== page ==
Have you ever wondered if the traditional cleaning products you use are safe for the environment? How about all of the new products entering the market that claim to be “green,” “natural,” or made from “all natural ingredients?”
EPA’s Safer Choice Label
One of the programs designed to help consumers looking for environmentally-friendly cleaning products is the U.S. Environmental Protection Agency’s (EPA) Safer Choice program, formerly known as the Design for the Environment (DfE) program. In an effort to create a label that was easier for consumers to recognize, the EPA spent more than a year collecting ideas and discussing new label options with stakeholders, such as product manufacturers and environmental and health advocates. The EPA then took these ideas to consumers and asked what worked best for them. The result is the new Safer Choice label, which you will be able to find on products in stores later this spring and summer.
Only the name has changed; the label still identifies products that contain chemical ingredients safer for people and the environment, that don’t sacrifice product quality or performance.
In addition to the Safer Choice label, there’s also a Safer Choice label for products that are fragrance free, and another for products designated for use in businesses, office buildings, sports venues and schools.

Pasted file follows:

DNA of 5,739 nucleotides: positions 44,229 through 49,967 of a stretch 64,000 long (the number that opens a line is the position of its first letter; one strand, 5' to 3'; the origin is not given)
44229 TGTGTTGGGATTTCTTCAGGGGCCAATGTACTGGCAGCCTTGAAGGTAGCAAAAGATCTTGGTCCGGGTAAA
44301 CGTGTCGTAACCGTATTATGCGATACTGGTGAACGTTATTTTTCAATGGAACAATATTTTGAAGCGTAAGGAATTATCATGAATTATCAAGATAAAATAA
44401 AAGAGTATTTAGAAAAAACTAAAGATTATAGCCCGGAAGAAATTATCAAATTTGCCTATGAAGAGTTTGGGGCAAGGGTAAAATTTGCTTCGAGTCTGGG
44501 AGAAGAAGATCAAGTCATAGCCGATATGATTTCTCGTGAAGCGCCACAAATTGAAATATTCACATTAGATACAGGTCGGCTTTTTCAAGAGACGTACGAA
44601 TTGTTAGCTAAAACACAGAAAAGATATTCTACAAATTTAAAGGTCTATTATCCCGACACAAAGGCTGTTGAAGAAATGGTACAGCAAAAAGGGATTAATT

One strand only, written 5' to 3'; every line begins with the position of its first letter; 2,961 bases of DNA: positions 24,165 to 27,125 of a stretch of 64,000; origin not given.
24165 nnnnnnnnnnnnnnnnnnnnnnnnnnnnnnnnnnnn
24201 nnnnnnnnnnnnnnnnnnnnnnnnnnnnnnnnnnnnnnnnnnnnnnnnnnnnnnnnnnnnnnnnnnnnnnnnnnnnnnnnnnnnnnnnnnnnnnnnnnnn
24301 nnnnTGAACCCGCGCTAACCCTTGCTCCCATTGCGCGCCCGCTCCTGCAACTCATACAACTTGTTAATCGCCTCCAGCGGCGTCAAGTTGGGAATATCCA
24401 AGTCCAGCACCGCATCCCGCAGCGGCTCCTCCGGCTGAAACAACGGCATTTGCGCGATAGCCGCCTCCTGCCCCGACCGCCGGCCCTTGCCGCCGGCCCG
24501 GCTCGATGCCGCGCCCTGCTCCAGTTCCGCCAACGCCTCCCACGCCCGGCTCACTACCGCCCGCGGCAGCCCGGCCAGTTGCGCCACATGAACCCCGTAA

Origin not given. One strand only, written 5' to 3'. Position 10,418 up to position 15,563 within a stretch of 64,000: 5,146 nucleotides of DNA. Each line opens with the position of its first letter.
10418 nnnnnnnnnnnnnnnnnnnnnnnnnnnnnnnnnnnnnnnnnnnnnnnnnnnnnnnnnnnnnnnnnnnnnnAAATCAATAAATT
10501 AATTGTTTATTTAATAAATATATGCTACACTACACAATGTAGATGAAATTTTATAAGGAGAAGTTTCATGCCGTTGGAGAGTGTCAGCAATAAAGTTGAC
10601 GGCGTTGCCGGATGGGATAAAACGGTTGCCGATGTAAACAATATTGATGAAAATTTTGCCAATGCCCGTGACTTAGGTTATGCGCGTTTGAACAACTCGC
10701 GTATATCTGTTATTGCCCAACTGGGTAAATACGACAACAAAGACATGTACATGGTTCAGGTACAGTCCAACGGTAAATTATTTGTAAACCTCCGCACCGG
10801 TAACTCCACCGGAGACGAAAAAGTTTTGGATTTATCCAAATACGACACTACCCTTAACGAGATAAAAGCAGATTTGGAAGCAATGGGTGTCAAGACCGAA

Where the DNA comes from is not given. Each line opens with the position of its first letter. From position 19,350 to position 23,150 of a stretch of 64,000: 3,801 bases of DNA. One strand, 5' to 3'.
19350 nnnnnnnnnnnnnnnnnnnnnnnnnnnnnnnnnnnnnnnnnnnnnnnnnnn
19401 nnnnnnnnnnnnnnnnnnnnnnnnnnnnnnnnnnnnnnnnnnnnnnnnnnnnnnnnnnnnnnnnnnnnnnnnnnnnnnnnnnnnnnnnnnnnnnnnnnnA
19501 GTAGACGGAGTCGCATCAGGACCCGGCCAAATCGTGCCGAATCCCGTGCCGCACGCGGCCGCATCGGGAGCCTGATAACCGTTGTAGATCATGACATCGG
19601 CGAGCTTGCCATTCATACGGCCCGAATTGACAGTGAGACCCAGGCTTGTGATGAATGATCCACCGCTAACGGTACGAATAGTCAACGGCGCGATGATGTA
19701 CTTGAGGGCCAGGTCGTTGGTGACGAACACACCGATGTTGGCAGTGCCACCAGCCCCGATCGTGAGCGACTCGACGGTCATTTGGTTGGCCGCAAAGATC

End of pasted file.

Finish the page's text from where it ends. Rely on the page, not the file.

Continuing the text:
At NSF, we work with the EPA to review the chemical formulations of products seeking the Safer Choice label.
Other Cleaning Options
For many cleaning tasks around the home, you can use products that you might already have on hand:
- A vinegar and water solution can be used to clean and freshen many surfaces around the home, including walls and cupboards. It also works well to clean windows.
- Baking soda can be used not only to help adsorb odors around the house, but also to help clean areas such as bathtubs that you don’t want to scratch.
- Baking soda can also be used to adsorb odors around the home, including in refrigerators and closets.
- Lemon juice can be used to help dissolve soap scum and hard water deposits. When added to a vinegar/water cleaning mixture, it also helps neutralize the vinegar smell.
- Cornstarch (as well as baking soda) can be used to help deodorize rugs and carpets. Sprinkle about 1 cup per room, then vacuum after 30 minutes.
If you do find yourself needing to purchase store-bought cleaners, look for products that do not contain additives such as fragrances.
Keep in mind that surfaces where bacteria can grow need to be both cleaned and disinfected. For example, kitchen counters and sinks should be washed with a mild detergent mixed with hot water. After rinsing with clean water, these surfaces should be disinfected using a Safer Choice labeled disinfectant or a bleach solution of 5 tablespoons (1/3 cup) bleach per gallon of water or 4 teaspoons bleach per quart of water. Keep bleach solution on surface for one minute, and then rinse thoroughly and allow to air dry. For all countertop surfaces, be sure to use the manufacturer’s recommended cleaning and disinfecting agents and follow the directions for use on these products.